Topic Expert
Charley Kyd
Title: Founder
Company: ExcelUser
(Founder, ExcelUser) |

I spent about 20 years as the CFO of small, cash-starved companies. Here are some thoughts...

...With expense-reduction, it's easy to get bogged down in details. But whenever I prepared an 80-20 analysis of my expenses, I always realized that most of my spending was in relatively few line items. So if I were to make significant cuts, they were going to have to come from that short list. Unfortunately, those items were the most painful to cut.

...Spending is the result of things you choose to do in your company. To reduce spending significantly, you'll probably need to stop doing certain things. (Trying to do the same things with fewer people usually is a dead end effort.)

...When you look at spending, ask, "What would Herb Kelleher do?" He built a large airline by being really cheap. That's not a bad pattern to follow these days.

...As Wayne suggested, I also worked with Marketing to find ways to enhance revenue in various ways...including price increases.

...In one company, my CEO concentrated on revenue, not margin. He was a real wheeler-dealer. So when I showed him sales ranked by profit contribution, he was shocked to learn that the products he largely ignored were much more profitable than his favorites, which he promoted heavily...mostly by slashing prices for large purchases.

...I ranked our repeat customers by their variable contribution to our bottom line, based on the products they purchased, and their payment patterns. I did NOT rank them by revenue. Once our sales people understood which customers were our most-profitable, and why, they knew where to better spend their time.

...I convinced our CEO to reduce call-reporting paperwork that he demanded from our sales people. I knew that call reports contributed virtually nothing to cash flow, but consumed a significant fraction of time from our sales people. So by slashing that requirement he effectively increased our sales force by 10% or more.

...Because managers can't fix what they can't see, I changed my reports so they made relevant performance much easier to see and understand. I gave them spreadsheet dashboards showing trends of measures they needed to understand. I gave them small tables with top and bottom rankings. I rounded numbers to the nearest thousand, because pennies were irrelevant. I kept asking what information would help them to do their job better, and then gave it to them.

Hope that helps.

Topic Expert
Wayne Spivak
Title: President & CFO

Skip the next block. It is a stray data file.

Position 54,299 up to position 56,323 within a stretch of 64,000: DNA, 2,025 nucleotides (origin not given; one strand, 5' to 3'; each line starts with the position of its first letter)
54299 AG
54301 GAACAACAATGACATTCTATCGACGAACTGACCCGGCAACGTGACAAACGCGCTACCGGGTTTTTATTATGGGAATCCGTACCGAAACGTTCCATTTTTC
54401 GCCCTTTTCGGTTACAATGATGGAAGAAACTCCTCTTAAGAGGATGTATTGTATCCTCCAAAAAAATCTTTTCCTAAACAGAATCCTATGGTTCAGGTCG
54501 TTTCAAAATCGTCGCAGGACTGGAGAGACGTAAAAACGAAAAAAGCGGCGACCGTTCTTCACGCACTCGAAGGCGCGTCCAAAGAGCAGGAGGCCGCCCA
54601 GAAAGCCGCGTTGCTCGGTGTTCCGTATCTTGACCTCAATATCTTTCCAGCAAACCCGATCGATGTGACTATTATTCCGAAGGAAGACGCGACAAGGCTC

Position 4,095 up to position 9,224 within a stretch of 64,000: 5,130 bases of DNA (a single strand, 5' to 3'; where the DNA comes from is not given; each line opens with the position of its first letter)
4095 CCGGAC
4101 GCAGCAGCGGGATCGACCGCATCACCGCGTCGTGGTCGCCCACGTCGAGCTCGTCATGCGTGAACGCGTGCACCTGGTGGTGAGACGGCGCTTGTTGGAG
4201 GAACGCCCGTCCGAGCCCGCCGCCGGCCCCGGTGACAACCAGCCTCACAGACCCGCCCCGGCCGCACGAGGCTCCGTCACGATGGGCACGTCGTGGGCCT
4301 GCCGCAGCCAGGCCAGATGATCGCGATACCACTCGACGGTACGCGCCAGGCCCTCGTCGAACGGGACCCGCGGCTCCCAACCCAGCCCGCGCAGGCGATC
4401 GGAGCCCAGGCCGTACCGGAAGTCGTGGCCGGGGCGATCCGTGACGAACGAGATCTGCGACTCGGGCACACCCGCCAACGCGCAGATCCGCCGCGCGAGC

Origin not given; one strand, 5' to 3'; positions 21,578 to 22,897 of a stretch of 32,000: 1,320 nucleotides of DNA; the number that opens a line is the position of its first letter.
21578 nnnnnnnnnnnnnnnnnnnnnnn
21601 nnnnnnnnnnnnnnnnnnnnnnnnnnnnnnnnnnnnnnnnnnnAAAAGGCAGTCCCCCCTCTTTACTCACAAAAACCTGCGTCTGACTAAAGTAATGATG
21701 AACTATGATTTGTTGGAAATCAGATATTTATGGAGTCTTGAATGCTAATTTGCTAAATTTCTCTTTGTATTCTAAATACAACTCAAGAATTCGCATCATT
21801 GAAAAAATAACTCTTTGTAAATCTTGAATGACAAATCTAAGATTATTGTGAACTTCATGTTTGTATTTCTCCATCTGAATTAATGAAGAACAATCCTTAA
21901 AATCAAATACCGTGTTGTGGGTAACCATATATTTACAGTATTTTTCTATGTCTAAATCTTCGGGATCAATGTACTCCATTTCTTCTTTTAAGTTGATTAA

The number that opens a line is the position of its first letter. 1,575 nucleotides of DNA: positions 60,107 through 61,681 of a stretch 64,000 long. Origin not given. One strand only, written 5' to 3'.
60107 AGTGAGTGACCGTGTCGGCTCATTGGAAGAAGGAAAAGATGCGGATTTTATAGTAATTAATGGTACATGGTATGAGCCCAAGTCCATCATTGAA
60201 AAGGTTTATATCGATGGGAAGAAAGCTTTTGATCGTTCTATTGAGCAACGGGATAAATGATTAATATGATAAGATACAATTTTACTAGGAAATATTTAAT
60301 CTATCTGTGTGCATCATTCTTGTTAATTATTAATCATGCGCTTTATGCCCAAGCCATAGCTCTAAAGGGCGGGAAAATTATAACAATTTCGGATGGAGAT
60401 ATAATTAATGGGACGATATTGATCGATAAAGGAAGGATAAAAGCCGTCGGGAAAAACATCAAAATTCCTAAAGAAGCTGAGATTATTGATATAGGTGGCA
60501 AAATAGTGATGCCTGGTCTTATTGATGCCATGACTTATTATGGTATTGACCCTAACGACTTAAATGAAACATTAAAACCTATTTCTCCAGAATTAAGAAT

Company: SBAConsulting.com
LinkedIn Profile
(President & CFO, SBAConsulting.com) |

Charley - I would add to your last paragraph empowering the users to run the reports on demand, this making the info no longer yours, but theirs

Topic Expert
Charley Kyd
Title: Founder
Company: ExcelUser
(Founder, ExcelUser) |

Wayne - Giving managers the ability to run Excel reports themselves opens up a lot of issues. Here are some reasons NOT to do what you suggest:

1. Managers shouldn't spend their time surfing the data.That's what the staff is for.

2. By demanding that the staff produce reports that managers need, managers train the staff to think like they do. And that's usually a good thing.

3. The staff often knows Excel a lot better than the managers. And they have more time to understand the data and its exceptions. So they often are better prepared than the managers to create analytical reports that can turn business data into useful insights.

4. Often, the data is embedded in the workbook. So giving managers a copy proliferates the data, which is a bad thing.

5. There's a difference between a report and an interactive data table. Well-written reports are quick and easy to read. But since they rely on the current data, there's no need to give managers the ability to print another copy from a workbook. Instead, give the report to them as a PDF file. On the other hand, interactive workbook data typically isn't very informative. And it can take a LOT of time to explore...time that managers shouldn't spend.

I know, I know, BI vendors promote the idea that managers should work interactively with the data. But surfing business data like that can consume a lot of managers' time while exposing them to only trivial views of the data. And the software to support such interaction can be VERY expensive.

Topic Expert
Wayne Spivak
Title: President & CFO
Company: SBAConsulting.com
LinkedIn Profile
(President & CFO, SBAConsulting.com) |

Charley,

I never specifically said Excel, I said Reports.

One can program the accounting system to produce a series of reports with the login limited to just those reports. Hence, no changing of data, no access to data that isn't approved, and the reports are exactly the way the user wants them, not the accounting staff.

Wayne

Mark Matheny
Title: VP - FInancial Planning and Analysis
Company: Novolex (formerly Hilex Poly)
(VP - FInancial Planning and Analysis, Novolex (formerly Hilex Poly)) |

As a manufacturer, the focus is material substitues, repairs and headcount.